What’s the best South or Central American Country to visit? Can you really know without visiting them all? One of the best thing about booking a cruise, any cruise, is that passengers get a little taste of several, if not many, destinations on their floating hotel. Popular ports of call for Panama Canal cruises are Cartagena, Colombia; Cabo San Lucas, Mexico; Puntarenas, Costa Rica; and Montego Bay, Jamaica. A trip that includes all of these locations is rare indeed, especially when you consider the travel time and cost of booking flight after flight (or passage after passage) between these ports. For around $150 USD per night (the cost of many hotels), travelers literally cruise to their next destination in their sleep. While spending just a day in these ports of call isn’t enough to sate every travelers’ curiosity, it’s a great way to help them figure out which ports they’d like to return to later for more exploration.

Cartagena, Colombia

4. The Mind-Blowing Size of Ships Allowed to Pass

Most people in the world only ever see the Panama Canal on a map or hear about it from other travelers during a slide show presentation of their vacation photos. As with most adventure tales, however, something always gets lost in translation. For the canal, that thing is the mind-blowing size of the ships that are allowed to pass through. The canal is a mere 110 feet wide and has a usable length of just 1,000 feet. Cruise ships traveling through the canal can be as large as 106 feet wide and 965 feet long. Believe it or not, this length actually has an industry-created name: Panamax. And you better believe both shipping and cruise companies use every inch! Standing on deck and gazing down at the measly 2 feet of space between the ship and the concrete edge of the canal is enough to awe any seaman, not to mention the average vacationer.

3. Booking Passage

The average fee for a passenger ship passing through the Panama Canal is a whopping $54,000 USD. These fees can quickly skyrocket even higher if you want to cut in line. The Panamax tanker Erikoussa once bypassed 90 other ships to avoid a 7-day delay, turning a fee of $13,430 into a jaw-dropping $220,300. To avoid priority passage fees, ships normally snag a spot in line a year or more in advance. These astronomical fees usually only apply to large vessels, like freighters and cruise ships. For travelers looking to book passage on a small vessel for themselves, fees start at $1,300 – about the cost of passage on a 10-day cruise that includes food, stops at several ports, and maybe a few excursions, too. Plus, cruise passengers don’t have to own or rent their own boat or worry about booking so far in advance. The cruise line takes care of it all.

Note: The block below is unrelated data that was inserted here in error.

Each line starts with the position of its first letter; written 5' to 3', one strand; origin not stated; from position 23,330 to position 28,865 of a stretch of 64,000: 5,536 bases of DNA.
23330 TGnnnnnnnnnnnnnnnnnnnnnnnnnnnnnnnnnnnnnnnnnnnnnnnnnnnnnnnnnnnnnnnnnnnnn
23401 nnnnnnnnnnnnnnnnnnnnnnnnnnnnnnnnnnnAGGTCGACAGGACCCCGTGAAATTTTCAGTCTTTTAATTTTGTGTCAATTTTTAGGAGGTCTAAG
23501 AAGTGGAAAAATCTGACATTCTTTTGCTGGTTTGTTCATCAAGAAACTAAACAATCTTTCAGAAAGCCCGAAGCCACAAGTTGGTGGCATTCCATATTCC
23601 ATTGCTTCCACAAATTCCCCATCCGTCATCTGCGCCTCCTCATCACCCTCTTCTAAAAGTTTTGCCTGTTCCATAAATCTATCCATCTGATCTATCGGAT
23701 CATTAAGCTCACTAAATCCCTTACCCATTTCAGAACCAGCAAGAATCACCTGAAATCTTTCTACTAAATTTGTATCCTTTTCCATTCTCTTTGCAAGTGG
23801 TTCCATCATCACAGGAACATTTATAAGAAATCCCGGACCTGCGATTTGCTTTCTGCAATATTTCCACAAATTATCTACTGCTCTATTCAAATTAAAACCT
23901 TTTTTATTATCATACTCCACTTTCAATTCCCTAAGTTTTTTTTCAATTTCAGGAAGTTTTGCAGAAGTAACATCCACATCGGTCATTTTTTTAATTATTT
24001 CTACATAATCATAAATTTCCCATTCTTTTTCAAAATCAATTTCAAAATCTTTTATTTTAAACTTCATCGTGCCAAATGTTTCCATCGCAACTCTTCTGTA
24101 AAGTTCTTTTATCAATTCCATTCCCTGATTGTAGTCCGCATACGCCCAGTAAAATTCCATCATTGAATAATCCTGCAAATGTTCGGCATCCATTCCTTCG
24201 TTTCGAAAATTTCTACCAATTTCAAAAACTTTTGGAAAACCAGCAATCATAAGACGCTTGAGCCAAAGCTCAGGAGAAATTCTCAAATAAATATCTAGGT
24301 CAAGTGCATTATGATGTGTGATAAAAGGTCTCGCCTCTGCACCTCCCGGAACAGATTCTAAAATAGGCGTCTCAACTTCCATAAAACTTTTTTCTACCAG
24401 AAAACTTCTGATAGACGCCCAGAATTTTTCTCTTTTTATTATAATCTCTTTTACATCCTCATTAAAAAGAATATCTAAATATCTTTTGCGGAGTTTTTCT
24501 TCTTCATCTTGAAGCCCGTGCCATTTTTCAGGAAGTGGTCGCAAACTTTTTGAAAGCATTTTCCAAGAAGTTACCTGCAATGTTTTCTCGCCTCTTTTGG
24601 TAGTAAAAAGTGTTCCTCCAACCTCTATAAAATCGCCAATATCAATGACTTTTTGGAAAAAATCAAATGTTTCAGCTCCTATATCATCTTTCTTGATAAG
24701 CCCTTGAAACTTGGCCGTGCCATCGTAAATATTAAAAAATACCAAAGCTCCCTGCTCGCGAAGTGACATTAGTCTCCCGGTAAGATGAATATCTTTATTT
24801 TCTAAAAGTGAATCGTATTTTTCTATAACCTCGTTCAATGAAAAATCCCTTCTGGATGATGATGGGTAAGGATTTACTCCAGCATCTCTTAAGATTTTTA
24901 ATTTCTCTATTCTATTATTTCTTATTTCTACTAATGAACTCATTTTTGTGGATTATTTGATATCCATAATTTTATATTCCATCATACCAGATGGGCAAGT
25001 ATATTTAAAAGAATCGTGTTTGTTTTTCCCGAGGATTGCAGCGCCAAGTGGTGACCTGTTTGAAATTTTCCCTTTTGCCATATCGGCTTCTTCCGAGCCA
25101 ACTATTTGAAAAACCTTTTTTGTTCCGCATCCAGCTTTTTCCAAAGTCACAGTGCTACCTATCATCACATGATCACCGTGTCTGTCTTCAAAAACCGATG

briefcase full of money

2. Monkeys, Birding, Boating, and More

Along with incredible views of the canal, Gatun and Mira Flores Lakes, and an inside view of the locks, there’s plenty to explore in Panama off-ship. Walking tours and hikes are plentiful in the area for anyone who wants a close-up view of Colon, Panama City, or the surrounding jungles. Historical and educational tours of the locks are also available. There are even small passenger boat tours, where monkeys will literally climb into the seat next to you from branches that hang over the water for a slice of banana. The best part? All tours booked through the cruise company are booked with vetted, quality tour companies. Cruise passengers don’t have to worry about scheduling tours in a foreign language or getting ripped off. Rest assured, bad tours don’t generally make it onto the itinerary, and if they do, they don’t stick around for long.

sloth panama

1. The Perfect Trip

What’s the number one reason to book a cruise to the Panama Canal? Why, to enjoy the canal, of course. Let’s face it: travel can be expensive, complicated, and stressful, especially if you like to have a certain level of luxury on your trip. The point of travel is not to throw away money or stress yourself out so that you need a vacation after your vacation. Travel should be simple, and, above all, enjoyable. And for many adventurers, it is. If you’re not a seasoned traveler, or only have a limited time to experience both adventure and relaxation, book a cruise. You get all the staples, like food, lodging, and transportation for one, uncomplicated price. You get an on-board spa and pool-lounging time, plus the chance to explore numerous destinations, led by some of the best guides in the business. So the only real question is, why wouldn’t you book?

relaxing cruise couple